Monday, October 5, 2009
Day 148 - "Traveling, Swallowing Dramamine"
As I think about this bottle, the label and contents within, the connections between filler and photograph are growing in number and detail. To start this post properly I should start with the history of this bottle. So it was a cold July afternoon in Canada...okay, we'll skip past the birth of the bottle, past the part where I went to the store to buy it, past the drinking of the soda and the cleaning of the bottle. One night I decided to cook pasta for three special ladies. Dinner was a hit and although we all ate healthily there was still a giant pot full of cooked spaghetti. Two days later, there was still a giant pot of cooked spaghetti. "Why not put it in a bottle?" suggested Stevie. Well, I had always imagined cooked spaghetti in a bottle, but not quite like this. I imagined cooking the spaghetti and filling the bottle within the same night. These noodles, however, were left to rot on the stove. They were a pile a wet, sticky, smelly wheat. I chose this bottle because the filler I had planned to put inside, the aforementioned rotting noodles, reminded me of hot sick and the label reminded me of those unfortunate people who become seasick on the open waters. I filled the bottle, gagging as the wet rancid slop burped its way into the bottle, and capped it shut. Before it could be photographed I started to rethink the filler. Seriously, just looking at the bottle made me ill. It was quickly dumped, re-cleaned, and placed to dry on the shelf.
So today, in a huge hurry as usual, I raided the pantry for filler. Spotting two cans of sliced green beans that I had stolen from some former roommate, I ran upstairs to find a bottle to suit. I saw this one and was reminded of how disgusting the noodles were and how gross the beans were probably going to be. Now that they are in there, the connections go deeper than that of disgusting, putrid visions.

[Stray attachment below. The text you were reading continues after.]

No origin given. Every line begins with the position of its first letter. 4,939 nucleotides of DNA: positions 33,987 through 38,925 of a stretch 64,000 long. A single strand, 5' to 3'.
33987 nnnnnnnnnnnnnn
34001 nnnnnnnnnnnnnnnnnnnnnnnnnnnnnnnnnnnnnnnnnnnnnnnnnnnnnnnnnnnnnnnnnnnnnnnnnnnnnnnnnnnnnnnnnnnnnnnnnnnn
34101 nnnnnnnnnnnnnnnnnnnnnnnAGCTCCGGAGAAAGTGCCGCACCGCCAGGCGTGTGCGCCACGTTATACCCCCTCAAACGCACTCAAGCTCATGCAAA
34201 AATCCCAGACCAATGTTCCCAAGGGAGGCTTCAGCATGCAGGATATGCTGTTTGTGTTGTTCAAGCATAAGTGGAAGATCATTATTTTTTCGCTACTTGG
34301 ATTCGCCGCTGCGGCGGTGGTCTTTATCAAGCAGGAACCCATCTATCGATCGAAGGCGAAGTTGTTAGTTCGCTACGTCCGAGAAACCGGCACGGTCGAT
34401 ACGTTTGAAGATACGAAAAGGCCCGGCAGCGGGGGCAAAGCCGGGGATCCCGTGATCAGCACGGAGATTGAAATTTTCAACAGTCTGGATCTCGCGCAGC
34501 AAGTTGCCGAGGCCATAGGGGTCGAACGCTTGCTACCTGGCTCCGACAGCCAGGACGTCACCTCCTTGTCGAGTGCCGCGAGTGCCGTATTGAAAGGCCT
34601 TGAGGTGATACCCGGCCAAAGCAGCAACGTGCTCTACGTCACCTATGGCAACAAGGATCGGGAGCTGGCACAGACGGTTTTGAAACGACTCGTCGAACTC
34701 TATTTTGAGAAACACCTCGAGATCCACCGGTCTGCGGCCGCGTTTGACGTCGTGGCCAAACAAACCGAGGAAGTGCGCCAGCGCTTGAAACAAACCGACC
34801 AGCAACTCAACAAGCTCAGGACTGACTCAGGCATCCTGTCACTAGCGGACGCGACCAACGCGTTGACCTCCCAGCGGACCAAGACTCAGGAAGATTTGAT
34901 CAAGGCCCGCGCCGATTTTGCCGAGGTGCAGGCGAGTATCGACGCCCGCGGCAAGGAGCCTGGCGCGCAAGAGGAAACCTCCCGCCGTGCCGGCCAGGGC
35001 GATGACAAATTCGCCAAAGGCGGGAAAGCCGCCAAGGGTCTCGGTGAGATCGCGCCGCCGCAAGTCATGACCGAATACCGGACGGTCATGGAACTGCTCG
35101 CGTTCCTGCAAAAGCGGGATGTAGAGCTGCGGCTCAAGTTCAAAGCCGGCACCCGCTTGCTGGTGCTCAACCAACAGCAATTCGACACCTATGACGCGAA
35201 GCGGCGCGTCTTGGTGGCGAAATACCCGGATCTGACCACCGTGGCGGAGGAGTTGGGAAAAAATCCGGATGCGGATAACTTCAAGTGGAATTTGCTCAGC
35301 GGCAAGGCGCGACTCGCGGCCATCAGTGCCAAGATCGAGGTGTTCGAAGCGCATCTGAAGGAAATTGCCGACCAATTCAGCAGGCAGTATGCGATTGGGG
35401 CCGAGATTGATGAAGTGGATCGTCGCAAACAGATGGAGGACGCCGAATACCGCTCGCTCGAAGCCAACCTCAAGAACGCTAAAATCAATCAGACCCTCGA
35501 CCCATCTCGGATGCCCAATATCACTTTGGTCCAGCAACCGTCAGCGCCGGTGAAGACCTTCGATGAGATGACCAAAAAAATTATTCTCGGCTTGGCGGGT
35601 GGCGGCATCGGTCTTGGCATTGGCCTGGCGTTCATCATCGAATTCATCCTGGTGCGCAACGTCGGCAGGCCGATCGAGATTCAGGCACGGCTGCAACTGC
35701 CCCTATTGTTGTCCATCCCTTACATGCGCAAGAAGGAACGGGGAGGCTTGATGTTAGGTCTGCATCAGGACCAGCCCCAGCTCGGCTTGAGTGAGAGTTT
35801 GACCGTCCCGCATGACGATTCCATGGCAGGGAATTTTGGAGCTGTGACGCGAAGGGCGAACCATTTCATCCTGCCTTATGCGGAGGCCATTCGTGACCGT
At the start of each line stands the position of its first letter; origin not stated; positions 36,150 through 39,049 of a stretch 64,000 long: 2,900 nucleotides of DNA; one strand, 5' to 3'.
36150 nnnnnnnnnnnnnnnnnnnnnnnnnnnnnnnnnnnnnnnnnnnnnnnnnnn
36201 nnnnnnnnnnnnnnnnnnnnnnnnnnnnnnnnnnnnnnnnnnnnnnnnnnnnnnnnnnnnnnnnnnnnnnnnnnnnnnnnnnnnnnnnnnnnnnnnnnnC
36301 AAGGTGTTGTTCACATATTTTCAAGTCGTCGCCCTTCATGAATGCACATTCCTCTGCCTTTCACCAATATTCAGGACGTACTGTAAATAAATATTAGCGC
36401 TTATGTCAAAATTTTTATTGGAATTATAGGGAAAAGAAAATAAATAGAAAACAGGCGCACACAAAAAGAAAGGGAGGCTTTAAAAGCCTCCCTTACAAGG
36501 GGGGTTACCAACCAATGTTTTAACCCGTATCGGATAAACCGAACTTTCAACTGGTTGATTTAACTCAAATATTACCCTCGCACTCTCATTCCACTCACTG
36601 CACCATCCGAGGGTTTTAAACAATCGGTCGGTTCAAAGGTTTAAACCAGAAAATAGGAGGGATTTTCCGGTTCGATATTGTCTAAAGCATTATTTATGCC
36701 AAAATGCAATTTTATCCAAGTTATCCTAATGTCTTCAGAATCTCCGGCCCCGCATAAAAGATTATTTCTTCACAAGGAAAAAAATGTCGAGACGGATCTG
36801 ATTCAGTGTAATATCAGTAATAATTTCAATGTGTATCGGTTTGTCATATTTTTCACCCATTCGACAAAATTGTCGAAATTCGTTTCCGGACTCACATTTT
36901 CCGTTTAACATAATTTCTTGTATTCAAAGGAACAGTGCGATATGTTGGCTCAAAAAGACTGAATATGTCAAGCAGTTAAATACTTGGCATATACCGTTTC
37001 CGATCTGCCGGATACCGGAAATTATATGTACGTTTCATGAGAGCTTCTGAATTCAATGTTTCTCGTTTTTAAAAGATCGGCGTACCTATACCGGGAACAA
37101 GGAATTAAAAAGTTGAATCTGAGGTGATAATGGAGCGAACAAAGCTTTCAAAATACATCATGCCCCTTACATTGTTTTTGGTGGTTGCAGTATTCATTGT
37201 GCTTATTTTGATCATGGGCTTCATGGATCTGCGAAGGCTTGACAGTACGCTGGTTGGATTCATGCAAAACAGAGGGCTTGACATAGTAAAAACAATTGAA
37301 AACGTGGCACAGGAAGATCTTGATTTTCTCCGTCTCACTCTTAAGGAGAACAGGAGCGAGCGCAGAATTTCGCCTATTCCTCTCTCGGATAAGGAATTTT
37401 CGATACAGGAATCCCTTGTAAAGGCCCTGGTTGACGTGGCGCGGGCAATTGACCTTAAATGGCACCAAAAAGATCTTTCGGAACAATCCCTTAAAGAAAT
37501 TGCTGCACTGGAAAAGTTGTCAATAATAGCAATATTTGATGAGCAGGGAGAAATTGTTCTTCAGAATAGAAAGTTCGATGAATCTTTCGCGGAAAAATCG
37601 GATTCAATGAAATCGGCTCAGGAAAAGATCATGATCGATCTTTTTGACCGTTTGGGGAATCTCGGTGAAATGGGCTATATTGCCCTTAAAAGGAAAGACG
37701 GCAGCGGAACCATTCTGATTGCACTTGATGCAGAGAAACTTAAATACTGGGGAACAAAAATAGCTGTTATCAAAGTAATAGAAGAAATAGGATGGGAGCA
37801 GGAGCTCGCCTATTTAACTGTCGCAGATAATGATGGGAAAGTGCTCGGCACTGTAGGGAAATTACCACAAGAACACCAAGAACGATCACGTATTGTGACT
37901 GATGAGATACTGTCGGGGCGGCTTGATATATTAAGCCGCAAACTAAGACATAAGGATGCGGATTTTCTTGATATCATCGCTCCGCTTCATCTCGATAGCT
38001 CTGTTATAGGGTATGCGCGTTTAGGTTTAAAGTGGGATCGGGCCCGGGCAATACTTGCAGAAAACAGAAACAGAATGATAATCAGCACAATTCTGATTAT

So first there is the color connection. In the cartoons when someone is ill or nauseous, their faces turn green. Seasickness being a common cause for upset stomachs, I thought of these green-faced cartoon characters on long, bumpy, to-and-fro ship rides. In real life, these green beans are also green. Furthermore, the bottle used to be full of Green Apple soda. Visually the beans remind me of seaweed, especially those that are submerged in the water. When the bottle is tipped back and forth the remaining water washed over the filler like water over plants near the shore. If you try really hard, the beans also resemble little eels; mysterious, chartreuse creatures of the deep. I also think of long ship voyages, those that last months or years. I imagine all the canned foods aboard for nourishment. Canned vegetables; corn, beets, and green beans. All these things dealing with ships, boating, and water as the label implies.
"I've said what I said, and you know what I mean",